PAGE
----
Another digital tool gaining steam among job-hunting white-collar types is TheLadders.com, which focuses exclusively on jobs paying more than $100,000. The site now hosts about 60,000 available positions, with openings for accountants, financial analysts and directors of sales as well as more unusual functions, such as Senior Level Food Technologist, Master Black Belt and Business Strategy Ninja.

To get a leg up on their mounting competition, top-bracket job seekers are taking up new tactics, such as honing their resume keywords, knowing that many recruiters are scanning thousands of resumes digitally, rather than reading them one by one. To adapt to hurried, harried human resources gatekeepers, accountants who haven’t job hunted for a decade have to update their resumes with key phrases recruiters are searching for, such as “Sarbanes Oxley.” Marketers, meanwhile, need to add terms like “Search Engine Optimization,” while techies highlight Java or other programming language skills.

Not everyone agrees on the best online job search tactics, Cenedella says. Some still advocate a traditional four-paragraph cover letter, while others now favor a quick one-paragraph e-mail. And while resume keywords are in, Cenedella says, video resumes are out. Some companies filling high-end posts fear potential legal challenges if they’re required to prove they aren’t using racial or cultural considerations when screening videos in their decision-making process.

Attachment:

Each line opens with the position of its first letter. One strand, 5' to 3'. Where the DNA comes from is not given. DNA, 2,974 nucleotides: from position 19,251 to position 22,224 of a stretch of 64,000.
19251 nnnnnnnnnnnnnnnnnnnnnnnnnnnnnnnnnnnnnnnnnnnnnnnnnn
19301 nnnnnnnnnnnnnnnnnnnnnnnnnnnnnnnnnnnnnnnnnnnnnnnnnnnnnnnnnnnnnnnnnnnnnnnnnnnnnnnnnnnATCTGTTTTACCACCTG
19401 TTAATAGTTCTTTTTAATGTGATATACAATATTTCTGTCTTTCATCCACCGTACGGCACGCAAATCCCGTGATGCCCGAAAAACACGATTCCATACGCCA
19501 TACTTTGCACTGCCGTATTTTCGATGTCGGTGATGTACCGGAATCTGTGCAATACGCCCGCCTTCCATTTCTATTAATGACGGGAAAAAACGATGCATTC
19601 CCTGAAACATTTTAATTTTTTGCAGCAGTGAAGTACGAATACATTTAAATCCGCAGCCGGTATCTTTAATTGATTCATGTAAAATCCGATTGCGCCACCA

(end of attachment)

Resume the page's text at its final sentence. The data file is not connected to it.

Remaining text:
Even among million-dollar job seekers, simple mistakes are common. One frequent blunder execs make is writing and editing their resumes alone, without input from others. “Your labor is the most valuable thing you’re going to sell,” Cenedella says. “Would you have an amateur copywriter write copy for the most valuable product you have? Then why would you write your resume yourself?” Whether or not they labor over their own resumes, high-income job seekers are often quick to make sacrifices. “When those looking for high-end jobs are struggling, they become amazingly tolerant,” says Douglas Klein, President of Sirota Survey Intelligence, a New York-based research firm. “They’ll take work for which they’re underpaid and overqualified. In that respect, they’re just like everyone else.”

For those who still have their jobs, staying put sounds fine. “The grass doesn’t necessarily feel greener on the other side,” says Sandy Gross, founder of Pinetum Partners, a boutique executive search firm based in Greenwich, Connecticut. Marino agrees. “There’s more reticence about changing from company A to company B these days,” he says, “the rationale being that the devil you know is better than the devil you don’t.”


One Response to “$100,000 Job Search: How the High-End Unemployed Cope,Job Seekers”

  1. Charles Says:

    Linkedin was included into the About.com Top 10 employment site list…linkedin is still the only social network on the list though…..the newest 3 on the list are-

    http://www.linkedin.com (professional networking)
    http://www.indeed.com (aggregated listings)
    http://www.realmatch.com (matches you to the perfect job)

    Complete top 10 job site list here: